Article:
By Rob Atkinson
League football resumes this weekend after the latest international break and for Leeds it's a chance to return to winning ways on Sunday lunchtime at home to Birmingham City, who are four points and five places worse off than our heroes. United sit 14th, 7 points behind the play-off places and, perhaps more relevantly, 8 points clear of the bottom three.
Suggestions that this is a "must-win" game for Leeds have more or less merit, depending on your expectations for this season. Anyone who feels that there is any reasonable chance of a tilt at promotion will know that nothing less than three points will do. The rest of us, more likely resigned to a mediocre campaign with the occasional fearful glance over our shoulders at the relegation battle, have longer-term problems in mind. The bigger picture, we would argue, is of more importance right now than individual results; the direction of the club is being questioned after bleak failures to augment the squad by the additions of much needed talent up front and on the wings. Nevertheless, a win is always welcome and Elland Road certainly needs to brush up its reputation as a fortress.
The Birmingham game also sees the welcome return as a special guest of Lucas Radebe, The Chief himself, one of the true heroes for Leeds fans everywhere and a man with a proud and deserved global profile. The recent tendency of the owners GFH to look back at a glorious past strikes quite a contrast with earlier in the season when it was all "Forget about the past, the future is bright". Clearly, circumstances alter cases. This visit of The Chief may well be seen as another distraction from the complaints of those whose concerns are more urgently current - and yet Leeds United icons such as Radebe should always be assured of a warm welcome home.
Whatever gloom might surround Elland Road, Birmingham under their lugubriously Geordie manager Lee Clark, have had a poorer time of it so far. Two wins in their last 9 league games and no goals in their last three is not the stuff to strike fear into the hearts of the opposition, even opposition such as Leeds who have been sadly easy meat for Blues in the last few season with seven out of the last eight meetings going their way. Leeds' own current form is dodgy enough for us to take little comfort from Brum's woes, so the match will kick off with head-to-head history perhaps the best guide - not a pleasant thought for the Whites.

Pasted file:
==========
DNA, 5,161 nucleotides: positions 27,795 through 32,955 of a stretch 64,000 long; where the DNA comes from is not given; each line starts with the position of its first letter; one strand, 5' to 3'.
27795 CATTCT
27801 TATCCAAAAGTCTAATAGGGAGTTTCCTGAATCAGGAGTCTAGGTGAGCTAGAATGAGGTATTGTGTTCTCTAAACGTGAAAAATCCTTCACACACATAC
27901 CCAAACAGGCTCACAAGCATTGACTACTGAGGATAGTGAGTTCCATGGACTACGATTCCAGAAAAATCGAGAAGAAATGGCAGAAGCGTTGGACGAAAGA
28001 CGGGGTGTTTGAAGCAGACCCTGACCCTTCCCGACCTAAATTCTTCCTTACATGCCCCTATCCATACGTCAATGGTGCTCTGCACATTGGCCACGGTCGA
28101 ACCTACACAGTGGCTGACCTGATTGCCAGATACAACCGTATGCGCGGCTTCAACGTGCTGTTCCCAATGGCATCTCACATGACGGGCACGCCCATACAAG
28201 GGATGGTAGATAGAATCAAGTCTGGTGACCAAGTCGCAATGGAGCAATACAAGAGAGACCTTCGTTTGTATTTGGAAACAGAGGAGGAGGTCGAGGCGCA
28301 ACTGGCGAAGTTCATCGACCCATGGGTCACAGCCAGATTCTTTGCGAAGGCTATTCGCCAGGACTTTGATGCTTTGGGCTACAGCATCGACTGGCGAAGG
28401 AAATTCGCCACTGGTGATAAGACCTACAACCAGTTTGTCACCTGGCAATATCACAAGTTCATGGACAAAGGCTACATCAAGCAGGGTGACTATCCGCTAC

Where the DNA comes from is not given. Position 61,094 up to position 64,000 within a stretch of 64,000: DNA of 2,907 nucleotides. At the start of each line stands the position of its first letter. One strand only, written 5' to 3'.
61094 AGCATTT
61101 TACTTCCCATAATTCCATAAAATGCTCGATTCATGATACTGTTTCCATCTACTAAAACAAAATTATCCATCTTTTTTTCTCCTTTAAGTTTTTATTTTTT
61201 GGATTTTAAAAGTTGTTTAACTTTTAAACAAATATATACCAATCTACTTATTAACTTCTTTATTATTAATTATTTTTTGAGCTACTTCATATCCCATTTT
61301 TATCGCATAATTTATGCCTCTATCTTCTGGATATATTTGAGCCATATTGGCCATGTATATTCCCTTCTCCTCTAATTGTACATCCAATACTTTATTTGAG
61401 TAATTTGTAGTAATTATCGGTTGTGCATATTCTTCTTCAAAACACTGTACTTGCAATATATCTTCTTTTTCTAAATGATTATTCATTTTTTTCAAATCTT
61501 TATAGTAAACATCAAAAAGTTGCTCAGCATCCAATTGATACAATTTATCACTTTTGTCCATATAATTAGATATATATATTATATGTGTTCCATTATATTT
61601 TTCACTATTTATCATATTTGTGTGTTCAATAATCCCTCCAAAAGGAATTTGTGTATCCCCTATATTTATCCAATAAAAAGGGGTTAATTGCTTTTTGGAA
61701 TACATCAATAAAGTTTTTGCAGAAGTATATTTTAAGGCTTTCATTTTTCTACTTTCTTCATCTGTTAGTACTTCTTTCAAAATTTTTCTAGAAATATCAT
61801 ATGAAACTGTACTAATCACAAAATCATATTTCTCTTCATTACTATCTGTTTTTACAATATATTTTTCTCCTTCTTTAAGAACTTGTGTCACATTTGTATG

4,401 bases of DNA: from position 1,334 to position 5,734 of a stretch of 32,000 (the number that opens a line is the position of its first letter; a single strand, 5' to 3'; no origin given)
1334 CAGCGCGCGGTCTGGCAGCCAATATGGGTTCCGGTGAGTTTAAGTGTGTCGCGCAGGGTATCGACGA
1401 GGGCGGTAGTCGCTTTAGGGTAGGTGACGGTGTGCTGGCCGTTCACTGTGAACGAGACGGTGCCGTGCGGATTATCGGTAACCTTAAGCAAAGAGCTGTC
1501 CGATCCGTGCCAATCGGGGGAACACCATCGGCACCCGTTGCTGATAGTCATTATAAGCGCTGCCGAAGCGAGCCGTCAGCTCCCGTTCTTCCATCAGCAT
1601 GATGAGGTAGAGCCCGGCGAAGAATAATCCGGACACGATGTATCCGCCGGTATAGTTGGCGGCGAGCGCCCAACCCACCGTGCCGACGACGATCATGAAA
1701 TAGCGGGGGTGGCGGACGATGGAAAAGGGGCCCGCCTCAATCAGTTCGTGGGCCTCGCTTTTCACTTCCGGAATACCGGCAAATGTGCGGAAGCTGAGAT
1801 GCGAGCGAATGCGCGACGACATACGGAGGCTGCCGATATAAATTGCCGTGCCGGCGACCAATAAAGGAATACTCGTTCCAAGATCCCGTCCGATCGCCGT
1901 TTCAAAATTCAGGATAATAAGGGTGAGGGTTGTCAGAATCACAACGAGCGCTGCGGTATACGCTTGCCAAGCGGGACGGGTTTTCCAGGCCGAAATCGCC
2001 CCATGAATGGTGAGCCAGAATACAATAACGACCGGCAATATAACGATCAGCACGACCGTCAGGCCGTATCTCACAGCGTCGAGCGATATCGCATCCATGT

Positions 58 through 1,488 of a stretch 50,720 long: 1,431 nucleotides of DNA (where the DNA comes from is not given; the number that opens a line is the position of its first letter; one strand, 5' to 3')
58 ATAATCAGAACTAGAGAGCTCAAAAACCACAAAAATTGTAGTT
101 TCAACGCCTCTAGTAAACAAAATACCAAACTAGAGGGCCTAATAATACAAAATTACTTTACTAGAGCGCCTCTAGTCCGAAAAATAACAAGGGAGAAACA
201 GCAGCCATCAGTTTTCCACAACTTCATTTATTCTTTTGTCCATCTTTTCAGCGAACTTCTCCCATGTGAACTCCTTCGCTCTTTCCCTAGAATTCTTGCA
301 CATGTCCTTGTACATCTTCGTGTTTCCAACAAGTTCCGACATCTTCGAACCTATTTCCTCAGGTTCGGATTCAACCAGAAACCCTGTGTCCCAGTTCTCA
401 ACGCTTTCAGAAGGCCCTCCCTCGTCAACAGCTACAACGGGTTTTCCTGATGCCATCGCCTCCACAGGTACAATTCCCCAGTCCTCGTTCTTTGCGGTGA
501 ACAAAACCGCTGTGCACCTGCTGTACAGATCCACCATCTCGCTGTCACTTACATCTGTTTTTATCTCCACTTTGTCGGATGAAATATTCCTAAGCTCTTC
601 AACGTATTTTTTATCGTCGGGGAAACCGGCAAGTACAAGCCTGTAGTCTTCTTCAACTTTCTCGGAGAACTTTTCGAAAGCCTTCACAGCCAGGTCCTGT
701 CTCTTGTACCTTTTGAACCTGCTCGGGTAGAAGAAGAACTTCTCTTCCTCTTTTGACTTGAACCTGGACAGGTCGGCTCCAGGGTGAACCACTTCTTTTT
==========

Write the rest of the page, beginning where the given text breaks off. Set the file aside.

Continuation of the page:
For Leeds, Sam Byram is pressing for a start, seemingly now recovered from his chronic hip problems. Midfielder Luke Murphy and striker Luke Varney are two more who will be hoping for recalls, with the make-up of the team, as ever, dependent upon the shape and formation manager McDermott deems best-fitted to deal with our opponents. Birmingham have had injury worries over midfielder Wade Elliott and left-back David Murphy, both of whom will be assessed prior to kick off.
Both teams have a lot to prove and amends to make to long-suffering fans. Leeds were awful at Derby, losing 3-1 - a scoreline that flattered them if anything. Birmingham arguably fared even worse, losing at home to a Bolton side who have keeled over to almost all other opposition this term - even Leeds. This Elland Road clash is a battle of the demoralised, and much will depend on who can deal the better with their currently reduced condition. Leeds have apparently had a Big Meeting to thrash things out, and it's to be hoped that the air has been sufficiently cleared for them to overcome a team that have been problematic lately. I will put my most optimistic head on and, based on absolutely nothing but blind faith and wishful thinking, go for a 2-0 win to Leeds - which would at least buy GFH a few more days of grace and allow them perhaps to mollify a grumpy fan base with some success in the loan market.